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How being well-spoken impacts my career... and yours too!

We’ve all heard the term “life skills.” And the skills in this category typically include the ones that aren’t given enough time on in school - but they’re skills you’ll one day need to succeed. You know, things like paying a mortgage, signing up for insurance, buying a car, taking out student loans, and yes, public speaking.


They’re called life skills for a reason - but when specifically in life do these show up?


Everyone’s life course is different - so it’s hard to say for sure. But I can speak to the moments that being well-spoken has made a huge difference in my corporate career - and likely when it might for you too.


  • The Interview: Oftentimes, when we think of public speaking, we think of a 1-to-many situation.. where one person is speaking to a big audience. But knowing how to speak in public can make a huge difference in interpersonal conversations as well. You want to spend time understanding your interviewer & your message, while also understanding how to properly and effectively deliver your story to the interviewer. Practicing impromptu speaking can also help you think quickly on your feet!

  • The Introduction: For about the first week or two of working at my job, I was invited to a variety of standing meetings where I was meeting new people. At almost every meeting, I was handed the floor to introduce myself to the group. And not just, “Hi, I’m Stephanie.” They were looking for my background, my interests, what I’ll be working on and how I’ll be working with them. So, having my quick elevator pitch prepared helped me immensely.

  • The Intern Project: Calling all interns! If you have an opportunity to present in front of leadership, take it seriously. At the end of my internship, I had the opportunity to present my work in front of the entire marketing department with my fellow interns, and because I was a polished presenter, I impressed a leader, made a connection with them, worked on their team post-college, and have them as a mentor still to this day.

  • The Executive Presence: At one point in your early career, you might have the opportunity to be in a meeting with C-suite executives. For those of you who already have, you know that this is a moment that matters. You might not say a word during the entire meeting, but having the skills to look polished, be engaged, introduce yourself with confidence and hey, maybe even ask an educated question, will make all the difference.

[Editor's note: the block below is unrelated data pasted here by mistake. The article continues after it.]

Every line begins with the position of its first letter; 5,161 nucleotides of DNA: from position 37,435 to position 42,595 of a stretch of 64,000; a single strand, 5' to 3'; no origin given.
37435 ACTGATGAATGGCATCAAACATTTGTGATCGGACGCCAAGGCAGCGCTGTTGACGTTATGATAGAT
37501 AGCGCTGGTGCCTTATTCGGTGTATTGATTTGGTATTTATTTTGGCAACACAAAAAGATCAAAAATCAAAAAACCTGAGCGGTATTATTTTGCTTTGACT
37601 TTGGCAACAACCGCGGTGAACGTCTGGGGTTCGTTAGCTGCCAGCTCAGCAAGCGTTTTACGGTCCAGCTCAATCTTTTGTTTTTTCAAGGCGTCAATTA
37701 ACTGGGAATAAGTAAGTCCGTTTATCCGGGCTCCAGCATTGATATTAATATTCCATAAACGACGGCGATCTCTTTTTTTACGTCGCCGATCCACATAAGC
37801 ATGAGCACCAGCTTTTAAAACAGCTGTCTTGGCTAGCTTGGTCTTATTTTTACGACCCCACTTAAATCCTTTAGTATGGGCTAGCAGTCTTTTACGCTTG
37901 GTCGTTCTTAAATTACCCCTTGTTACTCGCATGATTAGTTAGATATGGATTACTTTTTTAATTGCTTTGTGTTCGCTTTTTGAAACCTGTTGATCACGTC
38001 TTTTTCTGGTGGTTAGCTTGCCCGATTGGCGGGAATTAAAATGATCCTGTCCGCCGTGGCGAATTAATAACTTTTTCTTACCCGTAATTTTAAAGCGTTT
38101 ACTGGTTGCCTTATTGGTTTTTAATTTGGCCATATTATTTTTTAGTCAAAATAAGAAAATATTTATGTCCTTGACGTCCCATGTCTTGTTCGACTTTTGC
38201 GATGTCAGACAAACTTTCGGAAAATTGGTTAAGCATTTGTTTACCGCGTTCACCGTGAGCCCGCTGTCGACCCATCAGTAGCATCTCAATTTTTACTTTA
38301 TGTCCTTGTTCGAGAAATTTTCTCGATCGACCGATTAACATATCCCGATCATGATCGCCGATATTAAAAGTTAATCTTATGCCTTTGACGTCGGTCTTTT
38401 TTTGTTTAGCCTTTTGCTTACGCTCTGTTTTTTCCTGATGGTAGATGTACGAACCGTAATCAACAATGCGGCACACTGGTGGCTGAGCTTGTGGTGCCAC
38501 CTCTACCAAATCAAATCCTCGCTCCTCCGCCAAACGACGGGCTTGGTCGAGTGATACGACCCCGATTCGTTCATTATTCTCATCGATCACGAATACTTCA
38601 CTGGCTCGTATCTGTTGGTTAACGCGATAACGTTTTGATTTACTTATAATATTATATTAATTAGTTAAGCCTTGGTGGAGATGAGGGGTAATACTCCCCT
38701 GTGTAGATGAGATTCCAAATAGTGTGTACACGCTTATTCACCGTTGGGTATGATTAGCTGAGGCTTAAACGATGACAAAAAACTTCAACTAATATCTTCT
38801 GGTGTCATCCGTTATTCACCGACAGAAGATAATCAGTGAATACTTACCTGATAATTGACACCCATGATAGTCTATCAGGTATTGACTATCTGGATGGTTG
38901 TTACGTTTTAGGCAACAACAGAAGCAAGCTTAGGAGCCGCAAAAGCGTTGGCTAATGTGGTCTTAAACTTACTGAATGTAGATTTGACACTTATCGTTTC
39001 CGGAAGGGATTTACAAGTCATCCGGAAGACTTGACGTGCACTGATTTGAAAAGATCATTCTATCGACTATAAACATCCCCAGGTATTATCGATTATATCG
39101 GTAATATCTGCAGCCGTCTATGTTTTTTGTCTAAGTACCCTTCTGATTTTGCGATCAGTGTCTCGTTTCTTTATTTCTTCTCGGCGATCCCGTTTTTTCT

• The Exit Interview: If you’re leaving a job, my guess is there is a reason. From a challenging leader, to a toxic workplace environment, to limited mobility, or something else, it’s natural to have had an experience at a job that makes you seek employment elsewhere. The task in the exit interview is to be honest, without burning a bridge. I’m one who believes if something is not right, it’s our job as human beings to speak up about it so the experience can be different for the person who follows you. But it’s also important to do it in a strategic way that keeps you professional, polished, and mature. Knowing your story - how you want to deliver it - and your boundaries/limitations around what to divulge, can help keep all your bridges intact when leaving a company.


There are plenty more moments where knowing public speaking skills helped me in my career. But, the long story short is that knowing your voice and learning how to be well-spoken helps you in places beyond just “presentation time.”


But if you want to focus on presentation time first, be sure to download my “Presenting to Leadership Guide” to get you started.


I shared a few of my experiences - let’s hear yours in the comments below!


Speak soon,

Stephanie


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